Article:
Jakarta – Jakarta City Council Speaker Prasetio Edi Marsudi has asked the city administration to stop cutting down trees on several sidewalks in the capital following complaints from residents over what happened to the trees on the sidewalks of Jl. Cikini Raya, Central Jakarta.
"I ask that it [felling trees] should be stopped. Please re-evaluate it. I've received a lot of calls from outside about felling trees in Cikini," Prasetio said at the City Council building on Monday.
If the tree felling continues, the sidewalks will be more arid than they currently are, he said, adding that the city administration should not have felled the trees but moved them to wider sidewalks.
"If they are just being felled, they will die. If they are to be moved, there are still a lot of vacant places, such as on both sides of Jl. Sudirman," Prasetio said.
He said that in other cities, the administrations chose to manage the trees to appear tidier and more beautiful instead of cutting them down.
"Look at Surabaya in East Java. Their trees look evergreen. We already have evergreen trees, why must we cut them down from the bottom? If the branches fall we can just trim the older branches," Prasetio said.
He said the City Council would summon the Jakarta Forestry Agency soon to ask them to stop felling trees.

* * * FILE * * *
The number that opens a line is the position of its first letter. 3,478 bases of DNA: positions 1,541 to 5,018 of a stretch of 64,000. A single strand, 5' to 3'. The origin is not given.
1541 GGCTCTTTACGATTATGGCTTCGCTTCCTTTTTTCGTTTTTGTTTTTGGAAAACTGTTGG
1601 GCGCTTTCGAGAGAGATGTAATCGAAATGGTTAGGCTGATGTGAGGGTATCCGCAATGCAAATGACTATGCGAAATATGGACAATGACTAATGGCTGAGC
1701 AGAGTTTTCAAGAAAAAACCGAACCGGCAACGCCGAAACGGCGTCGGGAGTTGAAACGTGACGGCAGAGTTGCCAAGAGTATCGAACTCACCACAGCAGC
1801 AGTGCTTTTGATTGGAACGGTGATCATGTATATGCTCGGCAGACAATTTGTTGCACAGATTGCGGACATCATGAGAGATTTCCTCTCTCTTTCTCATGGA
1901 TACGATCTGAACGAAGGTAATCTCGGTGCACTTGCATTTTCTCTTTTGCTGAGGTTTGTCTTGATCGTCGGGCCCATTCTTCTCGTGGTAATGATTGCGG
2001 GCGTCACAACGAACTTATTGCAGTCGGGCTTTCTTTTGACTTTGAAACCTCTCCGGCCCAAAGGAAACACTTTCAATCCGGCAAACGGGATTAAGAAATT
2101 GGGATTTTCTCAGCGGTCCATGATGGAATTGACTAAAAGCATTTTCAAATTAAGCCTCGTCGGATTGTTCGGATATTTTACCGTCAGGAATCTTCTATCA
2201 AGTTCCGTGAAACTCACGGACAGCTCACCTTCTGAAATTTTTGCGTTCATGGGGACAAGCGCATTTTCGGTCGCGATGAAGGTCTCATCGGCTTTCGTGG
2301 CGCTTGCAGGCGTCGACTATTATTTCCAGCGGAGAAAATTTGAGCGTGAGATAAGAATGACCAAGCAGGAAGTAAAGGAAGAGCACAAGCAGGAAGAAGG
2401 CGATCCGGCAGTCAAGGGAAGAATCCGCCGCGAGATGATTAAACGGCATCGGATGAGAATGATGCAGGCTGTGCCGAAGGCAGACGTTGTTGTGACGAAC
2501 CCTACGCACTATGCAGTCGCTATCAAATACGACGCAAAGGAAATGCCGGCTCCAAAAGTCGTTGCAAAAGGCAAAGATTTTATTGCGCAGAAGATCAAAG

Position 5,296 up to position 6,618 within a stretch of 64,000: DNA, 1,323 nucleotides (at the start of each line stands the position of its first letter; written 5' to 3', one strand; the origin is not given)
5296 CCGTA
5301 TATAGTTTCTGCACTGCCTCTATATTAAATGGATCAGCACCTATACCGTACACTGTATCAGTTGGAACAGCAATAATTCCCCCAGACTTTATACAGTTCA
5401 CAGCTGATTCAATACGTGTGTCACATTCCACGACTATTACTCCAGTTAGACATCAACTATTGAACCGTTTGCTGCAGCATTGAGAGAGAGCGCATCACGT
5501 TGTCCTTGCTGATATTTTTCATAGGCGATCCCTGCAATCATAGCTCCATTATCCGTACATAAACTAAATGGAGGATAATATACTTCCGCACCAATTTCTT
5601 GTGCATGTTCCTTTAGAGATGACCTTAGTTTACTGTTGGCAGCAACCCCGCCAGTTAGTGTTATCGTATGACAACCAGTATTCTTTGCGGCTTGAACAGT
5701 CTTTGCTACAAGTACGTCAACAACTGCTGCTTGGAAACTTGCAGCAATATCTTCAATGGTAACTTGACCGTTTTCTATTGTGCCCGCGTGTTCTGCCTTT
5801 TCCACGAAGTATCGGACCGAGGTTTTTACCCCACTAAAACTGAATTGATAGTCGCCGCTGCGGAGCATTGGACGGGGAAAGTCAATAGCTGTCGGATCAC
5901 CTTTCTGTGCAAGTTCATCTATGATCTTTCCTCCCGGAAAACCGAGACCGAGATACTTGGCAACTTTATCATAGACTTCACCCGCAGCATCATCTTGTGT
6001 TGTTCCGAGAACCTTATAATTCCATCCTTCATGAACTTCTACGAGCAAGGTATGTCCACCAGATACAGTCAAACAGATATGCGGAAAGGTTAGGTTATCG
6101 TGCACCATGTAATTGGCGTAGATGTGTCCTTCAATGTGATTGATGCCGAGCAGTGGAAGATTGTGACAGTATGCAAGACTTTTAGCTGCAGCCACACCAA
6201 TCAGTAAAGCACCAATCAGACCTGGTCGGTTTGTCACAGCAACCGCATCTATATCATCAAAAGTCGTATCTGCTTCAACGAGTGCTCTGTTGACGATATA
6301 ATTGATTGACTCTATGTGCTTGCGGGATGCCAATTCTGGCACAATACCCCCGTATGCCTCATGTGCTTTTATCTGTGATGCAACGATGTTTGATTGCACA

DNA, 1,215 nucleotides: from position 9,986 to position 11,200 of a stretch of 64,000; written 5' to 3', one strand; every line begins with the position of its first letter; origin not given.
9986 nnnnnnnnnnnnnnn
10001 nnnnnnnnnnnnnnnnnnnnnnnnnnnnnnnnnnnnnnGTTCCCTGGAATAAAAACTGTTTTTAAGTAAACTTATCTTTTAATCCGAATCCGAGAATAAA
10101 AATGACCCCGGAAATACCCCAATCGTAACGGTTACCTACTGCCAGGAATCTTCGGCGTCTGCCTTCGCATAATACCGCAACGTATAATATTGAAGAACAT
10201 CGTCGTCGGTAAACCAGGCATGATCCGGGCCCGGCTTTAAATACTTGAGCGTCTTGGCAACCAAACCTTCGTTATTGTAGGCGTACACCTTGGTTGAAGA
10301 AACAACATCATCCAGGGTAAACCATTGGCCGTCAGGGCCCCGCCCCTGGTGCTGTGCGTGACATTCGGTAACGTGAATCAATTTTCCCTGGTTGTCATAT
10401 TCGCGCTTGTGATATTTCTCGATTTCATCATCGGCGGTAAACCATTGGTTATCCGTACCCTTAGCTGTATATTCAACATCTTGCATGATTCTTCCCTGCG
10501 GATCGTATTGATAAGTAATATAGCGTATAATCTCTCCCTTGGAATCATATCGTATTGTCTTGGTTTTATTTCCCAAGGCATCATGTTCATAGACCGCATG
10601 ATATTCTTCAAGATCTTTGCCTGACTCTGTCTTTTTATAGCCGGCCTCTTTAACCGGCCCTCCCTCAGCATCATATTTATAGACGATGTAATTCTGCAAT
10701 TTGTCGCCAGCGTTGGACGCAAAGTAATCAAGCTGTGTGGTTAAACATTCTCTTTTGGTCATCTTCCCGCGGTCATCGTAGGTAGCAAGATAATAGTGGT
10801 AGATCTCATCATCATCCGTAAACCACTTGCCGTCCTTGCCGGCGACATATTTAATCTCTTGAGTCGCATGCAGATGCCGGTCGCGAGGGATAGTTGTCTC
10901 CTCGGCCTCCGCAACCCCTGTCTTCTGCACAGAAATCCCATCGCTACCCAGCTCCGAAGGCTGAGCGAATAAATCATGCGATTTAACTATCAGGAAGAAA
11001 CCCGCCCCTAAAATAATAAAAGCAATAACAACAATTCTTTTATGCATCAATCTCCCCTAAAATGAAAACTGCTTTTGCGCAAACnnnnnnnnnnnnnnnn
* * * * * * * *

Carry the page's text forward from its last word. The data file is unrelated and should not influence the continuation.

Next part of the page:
"We will call them soon. I will ask them, don't give ideas to the governor when there are other ideas. In my view there is another way, which is by uprooting [the trees] and planting them elsewhere," he added.
Photos of tree stumps on Jl. Cikini Raya have previously made the rounds and gone viral on social media, with netizens lamenting the fellings, which the Jakarta Forestry Agency said were part of the sidewalk renovation project in the area.
"Some trees were felled by Bina Marga Road Agency on Jl. CIkini Raya for sidewalk renovations. Some of the felled trees were angsana and ficus," Jakarta Forestry Agency head Suzi Marstiawati said as quoted by kompas.com.
Suzi said the city used to plant angsana trees because of their fast growth, but as they aged their branches became fragile.
"We're worried that if their branches break and fall, they will endanger road users, especially because they are on the sidewalks, she said.
The city used to plant ficus trees inside concrete pots, but as they got older the roots broke through the concrete pots. "That's dangerous and aesthetically incompatible with the city," Suzi said.
The agency would replace the felled trees with other kinds of shade trees that have beautiful colors and are able to filter air pollutants, she said.
"The revitalization program stipulates that the shade trees should be those that won't grow too big, with a maximum height of 10 meters and with roots that can't damage pedestrian facilities," she added. (ami)